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One thing we collectors must always take into consideration is Surplus. Even before the end of hostilities of WWII thousands of tons of property was processed as Government Surplus being sold to the general public. Many like the "Been There" "Done That" look but the reality is mostly likely "It wasn't there!". Everything from web gear to airplanes were processed though the War Assets Administration and The Office of Surplus Property of the Treasury Department Division. From here we see the boom of entrepreneurs buying trucks loads and opening the famed Army/Navy Surplus stores across the nation.

This image is a small representative to the fact. Military equipment was dirt cheap compared to newly produced commercial items, pennies on the dollar essentially. These two individuals wear surplus items prior to embarking on an 81-mile trek down the upper Colorado River, June 1946. Each wear a USAAF B-3 life preserver and US Navy kapok life jackets. The gentleman additionally wears US Army jungle boots.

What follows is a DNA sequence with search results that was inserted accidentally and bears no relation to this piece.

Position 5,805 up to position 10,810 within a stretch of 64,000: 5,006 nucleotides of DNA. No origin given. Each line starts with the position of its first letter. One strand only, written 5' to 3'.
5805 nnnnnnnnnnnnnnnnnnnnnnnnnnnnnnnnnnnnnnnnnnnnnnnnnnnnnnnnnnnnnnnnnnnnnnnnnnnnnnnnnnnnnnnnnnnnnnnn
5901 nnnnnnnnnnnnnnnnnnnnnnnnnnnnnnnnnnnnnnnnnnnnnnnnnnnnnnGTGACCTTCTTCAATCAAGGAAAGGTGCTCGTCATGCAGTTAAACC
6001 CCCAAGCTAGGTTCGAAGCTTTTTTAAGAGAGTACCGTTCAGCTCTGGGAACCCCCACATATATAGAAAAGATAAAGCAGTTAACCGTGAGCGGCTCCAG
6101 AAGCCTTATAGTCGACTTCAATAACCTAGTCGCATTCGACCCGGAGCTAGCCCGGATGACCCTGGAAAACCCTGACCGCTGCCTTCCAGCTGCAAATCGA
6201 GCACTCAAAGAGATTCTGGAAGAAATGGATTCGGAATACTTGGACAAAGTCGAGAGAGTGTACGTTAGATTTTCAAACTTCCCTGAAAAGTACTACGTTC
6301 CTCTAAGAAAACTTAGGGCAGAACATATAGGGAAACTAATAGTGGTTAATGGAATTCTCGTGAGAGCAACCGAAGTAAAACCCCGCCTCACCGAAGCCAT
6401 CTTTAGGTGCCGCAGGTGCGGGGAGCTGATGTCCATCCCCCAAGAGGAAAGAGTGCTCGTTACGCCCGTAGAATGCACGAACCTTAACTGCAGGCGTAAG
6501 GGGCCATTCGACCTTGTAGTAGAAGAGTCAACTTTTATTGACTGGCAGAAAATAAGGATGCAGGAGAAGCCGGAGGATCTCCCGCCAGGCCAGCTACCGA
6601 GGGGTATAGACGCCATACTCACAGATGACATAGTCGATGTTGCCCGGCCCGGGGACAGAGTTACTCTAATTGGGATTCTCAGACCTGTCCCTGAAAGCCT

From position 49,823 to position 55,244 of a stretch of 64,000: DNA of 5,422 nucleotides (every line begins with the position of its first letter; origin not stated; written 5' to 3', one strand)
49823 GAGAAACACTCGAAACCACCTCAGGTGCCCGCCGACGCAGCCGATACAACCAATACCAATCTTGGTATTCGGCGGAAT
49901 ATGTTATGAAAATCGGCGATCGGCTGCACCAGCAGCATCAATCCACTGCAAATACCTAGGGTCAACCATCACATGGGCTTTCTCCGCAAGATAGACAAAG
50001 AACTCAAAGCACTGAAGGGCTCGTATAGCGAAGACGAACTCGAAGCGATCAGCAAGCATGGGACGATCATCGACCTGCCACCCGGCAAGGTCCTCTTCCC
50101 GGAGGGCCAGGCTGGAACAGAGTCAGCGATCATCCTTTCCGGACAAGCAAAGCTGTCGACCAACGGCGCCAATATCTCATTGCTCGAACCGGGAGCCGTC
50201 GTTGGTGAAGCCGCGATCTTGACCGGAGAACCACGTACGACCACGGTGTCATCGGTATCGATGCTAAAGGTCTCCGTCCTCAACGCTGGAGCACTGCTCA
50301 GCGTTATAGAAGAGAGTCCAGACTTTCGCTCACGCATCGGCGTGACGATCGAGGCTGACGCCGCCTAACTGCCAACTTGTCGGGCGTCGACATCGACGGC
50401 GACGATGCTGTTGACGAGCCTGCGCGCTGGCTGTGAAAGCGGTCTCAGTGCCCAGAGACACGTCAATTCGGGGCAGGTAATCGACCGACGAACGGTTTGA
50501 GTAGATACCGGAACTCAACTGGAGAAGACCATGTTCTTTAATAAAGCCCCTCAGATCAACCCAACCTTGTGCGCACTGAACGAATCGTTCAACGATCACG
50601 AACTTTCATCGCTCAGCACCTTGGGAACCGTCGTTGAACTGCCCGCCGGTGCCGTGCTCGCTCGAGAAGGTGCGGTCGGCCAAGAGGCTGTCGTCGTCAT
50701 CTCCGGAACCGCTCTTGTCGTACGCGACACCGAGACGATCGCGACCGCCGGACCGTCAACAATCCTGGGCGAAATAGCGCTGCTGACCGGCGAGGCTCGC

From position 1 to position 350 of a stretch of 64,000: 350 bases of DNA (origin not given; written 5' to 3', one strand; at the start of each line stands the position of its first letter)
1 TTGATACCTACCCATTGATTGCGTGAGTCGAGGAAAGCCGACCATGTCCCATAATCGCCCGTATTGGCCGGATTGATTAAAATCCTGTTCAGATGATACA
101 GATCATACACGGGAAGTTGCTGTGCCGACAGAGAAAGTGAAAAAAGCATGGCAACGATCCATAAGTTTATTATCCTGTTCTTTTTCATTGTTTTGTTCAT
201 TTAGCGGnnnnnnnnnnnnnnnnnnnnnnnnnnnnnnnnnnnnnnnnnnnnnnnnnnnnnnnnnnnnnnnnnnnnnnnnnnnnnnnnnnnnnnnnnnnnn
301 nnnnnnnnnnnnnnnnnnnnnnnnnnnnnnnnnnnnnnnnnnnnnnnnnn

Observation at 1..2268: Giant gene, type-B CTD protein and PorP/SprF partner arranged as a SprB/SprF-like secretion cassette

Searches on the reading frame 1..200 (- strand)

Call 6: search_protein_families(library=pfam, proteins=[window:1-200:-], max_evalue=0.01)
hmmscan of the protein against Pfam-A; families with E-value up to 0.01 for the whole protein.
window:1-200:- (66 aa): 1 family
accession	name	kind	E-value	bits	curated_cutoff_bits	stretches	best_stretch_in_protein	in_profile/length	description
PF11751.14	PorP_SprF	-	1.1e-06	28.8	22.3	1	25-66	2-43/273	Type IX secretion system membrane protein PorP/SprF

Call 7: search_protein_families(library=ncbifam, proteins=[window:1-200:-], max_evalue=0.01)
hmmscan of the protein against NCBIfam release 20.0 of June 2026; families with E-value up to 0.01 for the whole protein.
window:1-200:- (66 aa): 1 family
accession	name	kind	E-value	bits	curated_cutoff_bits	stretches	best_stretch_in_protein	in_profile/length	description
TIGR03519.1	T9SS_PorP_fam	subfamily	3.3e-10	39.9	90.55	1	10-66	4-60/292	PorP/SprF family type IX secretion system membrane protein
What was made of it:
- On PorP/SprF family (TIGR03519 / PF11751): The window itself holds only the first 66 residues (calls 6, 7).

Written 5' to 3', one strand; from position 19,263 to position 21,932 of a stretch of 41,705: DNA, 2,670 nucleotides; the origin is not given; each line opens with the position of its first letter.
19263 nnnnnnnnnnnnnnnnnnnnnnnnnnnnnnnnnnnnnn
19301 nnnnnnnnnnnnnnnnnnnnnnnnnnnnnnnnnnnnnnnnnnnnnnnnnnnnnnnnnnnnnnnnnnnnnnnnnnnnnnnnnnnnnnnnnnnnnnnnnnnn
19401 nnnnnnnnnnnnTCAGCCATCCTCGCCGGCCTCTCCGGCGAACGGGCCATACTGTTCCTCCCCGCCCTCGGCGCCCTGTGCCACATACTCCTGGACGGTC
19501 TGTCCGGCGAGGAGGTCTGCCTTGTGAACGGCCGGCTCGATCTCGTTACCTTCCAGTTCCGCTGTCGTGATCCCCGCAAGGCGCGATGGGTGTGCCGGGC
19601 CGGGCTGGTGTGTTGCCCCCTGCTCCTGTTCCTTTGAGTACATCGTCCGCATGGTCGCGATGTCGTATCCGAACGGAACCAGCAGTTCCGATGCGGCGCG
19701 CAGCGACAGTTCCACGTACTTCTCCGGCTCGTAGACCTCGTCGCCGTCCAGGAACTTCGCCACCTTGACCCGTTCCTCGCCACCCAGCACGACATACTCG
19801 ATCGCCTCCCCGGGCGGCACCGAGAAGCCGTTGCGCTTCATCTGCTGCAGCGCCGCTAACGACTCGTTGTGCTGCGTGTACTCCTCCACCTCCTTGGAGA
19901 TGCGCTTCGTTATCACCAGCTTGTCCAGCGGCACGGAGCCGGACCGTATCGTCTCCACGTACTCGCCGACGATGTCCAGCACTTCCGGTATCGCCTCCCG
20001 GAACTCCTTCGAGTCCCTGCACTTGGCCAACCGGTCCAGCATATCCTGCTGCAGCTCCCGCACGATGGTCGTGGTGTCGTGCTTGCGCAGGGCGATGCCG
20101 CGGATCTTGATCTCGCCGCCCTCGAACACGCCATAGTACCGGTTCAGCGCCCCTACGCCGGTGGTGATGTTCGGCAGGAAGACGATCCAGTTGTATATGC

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Back in the late 1960s I went to a camp in Conn.

 

All our equipment was WW1 & 2 issue surplus.

 

The Boy Scouts used tons of WW2 equipment.

 

​That reinforces my point here. The image shows a majority of surplus items as early as 1946 being that readily accessible and remained that way for forty more years until it finally dried up. Chances are at least one item from your Camp is in someone's collection and they are wondering if it could only talk scenario. It would say; I'm soooooo bored, when are the kids coming back to camp. Can't wait till summer!

​This is why I'm in the camp: Best example as possible i.e. minty, NOS unless firm provenance is there.

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Dustin,

 

I hope you don't mind me posting these old pages from a war surplus catalog as an illustration. For those of us that can remember those times you are exactly right, war surplus was everywhere, cost next to nothing and was used in all sorts of civilian ways.